An Post series stamp of approval
Marian Heffernan has found that cycling is a great way to juggle family life, help husband Rob and stay fit, writes Gerard Cromwell
Published 13/03/2014 | 02:30
Having taken up stationary cycling as a way to stay fit during pregnancy, former Olympic sprinter Marian Heffernan was this week announced as one of five ambassadors to the An Post Cycling Series, where she will tackle the 60k Cork Rebel Tour on September 13.
As well as helping husband and world race walk champion Rob Heffernan with his training and career, and acting as cook, cleaner, taxi driver and mother to children Cathal and Megan, just six weeks ago Marian gave birth to daughter Regan.
It was during that pregnancy that Marian rediscovered cycling – albeit the stationary kind – for a few months at least.
"When I got pregnant I was nervous enough about running, so I took to the bike and just got the bug for it really," she says. "I started off with spinning classes and it was actually really enjoyable. In the gym, they have a cycling club and I went out on a few rides with them and caught the bug. I'm not up to their level yet but I'm able to push myself over 40 or 50k.
"Cycling has always been a huge part of training with Rob. I've helped him sporadically since 2006 and it's all been done on the bike. Depending on where he's walking, I'd follow him, do video work and take photos and stuff."
Shortly after running in the 4x400m relay at the London Olympics, Marian gave up chasing her own athletic dreams to help full time with Rob's training. Despite juggling the daily training sessions and logistical work of family life at home, the duo have grown closer and her input was instrumental in Rob becoming world champion in Moscow last year.
"After London, I did aim to go back and put in an indoor season," admits the track star. "But, halfway through the winter training, I just realised I was being selfish. I was putting everything on hold. Rob had no help. I looked at it and thought 'well I could put in the exact same year and get more or less the same out of it', or I could stop and help Rob and just maintain my fitness. Getting to an Olympics was fantastic. But if I wasn't going to be able to go to a championship and compete to win a medal it seemed like helping Rob was the most logical thing, so I was happy to give it up.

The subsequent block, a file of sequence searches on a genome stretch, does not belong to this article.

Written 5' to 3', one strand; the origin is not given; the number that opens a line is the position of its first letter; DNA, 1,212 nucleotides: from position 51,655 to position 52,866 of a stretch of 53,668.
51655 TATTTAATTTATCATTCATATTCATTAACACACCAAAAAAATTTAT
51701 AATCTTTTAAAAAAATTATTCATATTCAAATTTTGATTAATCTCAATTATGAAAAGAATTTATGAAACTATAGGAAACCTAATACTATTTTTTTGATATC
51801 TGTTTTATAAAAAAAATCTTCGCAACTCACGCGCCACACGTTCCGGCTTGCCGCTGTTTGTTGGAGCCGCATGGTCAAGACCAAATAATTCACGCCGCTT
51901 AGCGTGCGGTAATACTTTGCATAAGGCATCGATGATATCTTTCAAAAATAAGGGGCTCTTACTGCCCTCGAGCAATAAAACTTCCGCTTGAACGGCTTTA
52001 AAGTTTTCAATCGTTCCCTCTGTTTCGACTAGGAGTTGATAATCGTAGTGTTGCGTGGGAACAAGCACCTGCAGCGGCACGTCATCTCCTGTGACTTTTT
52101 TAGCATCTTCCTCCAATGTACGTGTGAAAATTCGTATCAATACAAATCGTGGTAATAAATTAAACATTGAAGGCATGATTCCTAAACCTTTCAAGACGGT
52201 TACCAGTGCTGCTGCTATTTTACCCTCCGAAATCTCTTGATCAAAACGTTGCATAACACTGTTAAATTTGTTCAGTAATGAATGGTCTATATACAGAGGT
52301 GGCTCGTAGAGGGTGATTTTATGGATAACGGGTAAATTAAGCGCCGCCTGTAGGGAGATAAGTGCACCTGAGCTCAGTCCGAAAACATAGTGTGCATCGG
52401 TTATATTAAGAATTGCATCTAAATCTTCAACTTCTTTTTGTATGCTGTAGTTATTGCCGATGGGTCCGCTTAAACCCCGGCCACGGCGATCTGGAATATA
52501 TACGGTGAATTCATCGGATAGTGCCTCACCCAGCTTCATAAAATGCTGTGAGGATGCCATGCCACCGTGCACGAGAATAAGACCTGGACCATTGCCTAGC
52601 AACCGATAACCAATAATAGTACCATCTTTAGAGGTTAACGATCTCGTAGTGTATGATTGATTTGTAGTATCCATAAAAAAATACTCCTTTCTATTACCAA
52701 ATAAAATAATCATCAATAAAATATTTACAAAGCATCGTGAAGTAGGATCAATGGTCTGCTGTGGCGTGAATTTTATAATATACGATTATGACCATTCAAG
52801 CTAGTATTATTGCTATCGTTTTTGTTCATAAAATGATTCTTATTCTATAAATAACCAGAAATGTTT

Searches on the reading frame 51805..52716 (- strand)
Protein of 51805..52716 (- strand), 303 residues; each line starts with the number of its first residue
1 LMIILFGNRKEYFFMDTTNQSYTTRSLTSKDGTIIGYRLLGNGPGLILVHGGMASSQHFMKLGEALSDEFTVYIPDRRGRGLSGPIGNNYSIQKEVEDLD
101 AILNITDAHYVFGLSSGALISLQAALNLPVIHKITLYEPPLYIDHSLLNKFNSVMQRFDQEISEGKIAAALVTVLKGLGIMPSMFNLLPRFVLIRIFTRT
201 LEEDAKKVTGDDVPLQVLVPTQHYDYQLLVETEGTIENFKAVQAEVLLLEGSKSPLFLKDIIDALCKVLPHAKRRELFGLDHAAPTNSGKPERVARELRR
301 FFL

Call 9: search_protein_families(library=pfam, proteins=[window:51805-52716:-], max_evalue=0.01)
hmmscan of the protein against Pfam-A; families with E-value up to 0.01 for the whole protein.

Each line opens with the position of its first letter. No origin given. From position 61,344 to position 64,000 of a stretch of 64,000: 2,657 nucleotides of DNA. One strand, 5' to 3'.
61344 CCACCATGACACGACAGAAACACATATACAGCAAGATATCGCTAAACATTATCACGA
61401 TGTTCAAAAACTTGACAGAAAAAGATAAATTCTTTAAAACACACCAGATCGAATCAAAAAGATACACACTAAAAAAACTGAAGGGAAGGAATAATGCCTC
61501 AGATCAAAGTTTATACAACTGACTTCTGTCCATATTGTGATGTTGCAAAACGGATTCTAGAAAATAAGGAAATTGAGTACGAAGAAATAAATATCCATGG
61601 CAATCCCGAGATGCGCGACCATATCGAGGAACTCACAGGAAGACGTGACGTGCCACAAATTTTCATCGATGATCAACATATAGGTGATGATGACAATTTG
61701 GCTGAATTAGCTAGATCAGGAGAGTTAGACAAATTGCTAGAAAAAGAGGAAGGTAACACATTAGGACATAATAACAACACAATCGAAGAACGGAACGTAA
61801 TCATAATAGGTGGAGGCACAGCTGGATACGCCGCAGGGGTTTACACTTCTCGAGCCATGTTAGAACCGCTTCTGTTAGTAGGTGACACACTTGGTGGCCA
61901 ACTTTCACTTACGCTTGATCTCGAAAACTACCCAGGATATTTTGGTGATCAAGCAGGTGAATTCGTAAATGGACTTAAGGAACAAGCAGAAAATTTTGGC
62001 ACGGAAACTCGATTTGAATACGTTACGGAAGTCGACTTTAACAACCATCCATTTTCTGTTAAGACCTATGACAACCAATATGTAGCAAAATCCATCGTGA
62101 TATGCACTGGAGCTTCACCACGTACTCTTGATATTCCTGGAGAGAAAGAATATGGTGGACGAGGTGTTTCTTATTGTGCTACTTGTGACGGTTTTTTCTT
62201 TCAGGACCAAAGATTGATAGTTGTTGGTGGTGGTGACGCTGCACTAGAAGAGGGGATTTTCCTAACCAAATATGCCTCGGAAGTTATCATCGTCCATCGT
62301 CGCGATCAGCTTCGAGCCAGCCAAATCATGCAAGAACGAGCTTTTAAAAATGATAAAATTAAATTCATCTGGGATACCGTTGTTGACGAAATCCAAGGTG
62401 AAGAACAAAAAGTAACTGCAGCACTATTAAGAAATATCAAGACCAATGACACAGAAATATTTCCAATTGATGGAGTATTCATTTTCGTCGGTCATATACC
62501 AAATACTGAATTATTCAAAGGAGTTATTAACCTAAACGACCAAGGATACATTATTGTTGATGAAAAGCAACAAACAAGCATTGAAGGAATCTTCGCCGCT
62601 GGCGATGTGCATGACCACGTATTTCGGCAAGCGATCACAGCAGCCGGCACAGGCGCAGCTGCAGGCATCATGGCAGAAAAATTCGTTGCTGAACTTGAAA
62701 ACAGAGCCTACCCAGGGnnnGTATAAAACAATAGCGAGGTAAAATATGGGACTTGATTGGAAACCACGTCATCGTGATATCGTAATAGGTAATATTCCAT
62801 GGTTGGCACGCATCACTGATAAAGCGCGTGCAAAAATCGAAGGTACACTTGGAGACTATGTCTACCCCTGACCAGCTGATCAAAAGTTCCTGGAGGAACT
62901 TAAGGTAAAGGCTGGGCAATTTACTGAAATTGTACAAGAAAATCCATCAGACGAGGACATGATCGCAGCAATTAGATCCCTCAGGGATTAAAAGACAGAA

"We chatted about me coming on board and Rob was like, 'Marian this might work and it might not work'. We did a trial up to Christmas 2012 and we hadn't killed each other at that stage and everything was going well. We said 'look, this is working' and we went from strength to strength. We built a really good working relationship and were able to section off our private life."
A qualified physical therapist, Marian also does all of Rob's massage work and, with his training now ramped back up to double sessions, seven days a week, the new baby will certainly keep her on her toes.
"We're used to being busy anyway, but she's so good she fitted in fine," she says. "Rob gets one day off every three weeks. He sees a physio from Dublin once a week but other than that I'm a one-stop-shop, really."
"Behind every good man . . ." I suggest, before she finishes the sentence with a laugh, " . . . is an exhausted woman"!
"When you know what has to go into a year of training and the preparation he needs to put in, you want to help. There's no fear of Rob not working hard enough. He'll always put the effort in, so I'm happy doing it, knowing he's doing it right and you can see the finished product at the end of it.
'It's a labour of love. Rob is going to altitude from the end of March to the end of April, so I'll be left holding the baby then, literally. But the other two are older now and they're an extra pair of hands, too."
Not one to waste time, Marian was back on the stationary bike just a fortnight after Regan was born and is aiming to ride the Cork 60k event in a little more than six months' time.
"Rob has three gym sessions a week. He's in there for nearly two hours, so I bring the baby in the buggy and hop up on the bike and pedal away. It's working so far. I'm up to an hour and 10 minutes or an hour and 20 at the moment because I'm still a bit nervous going back out on the road.
"But Rob is finished competing in August. We're heading to altitude for four weeks in July and there are some brilliant roads over there, so I might get to do a bit of altitude training and surprise some people in Cork in September."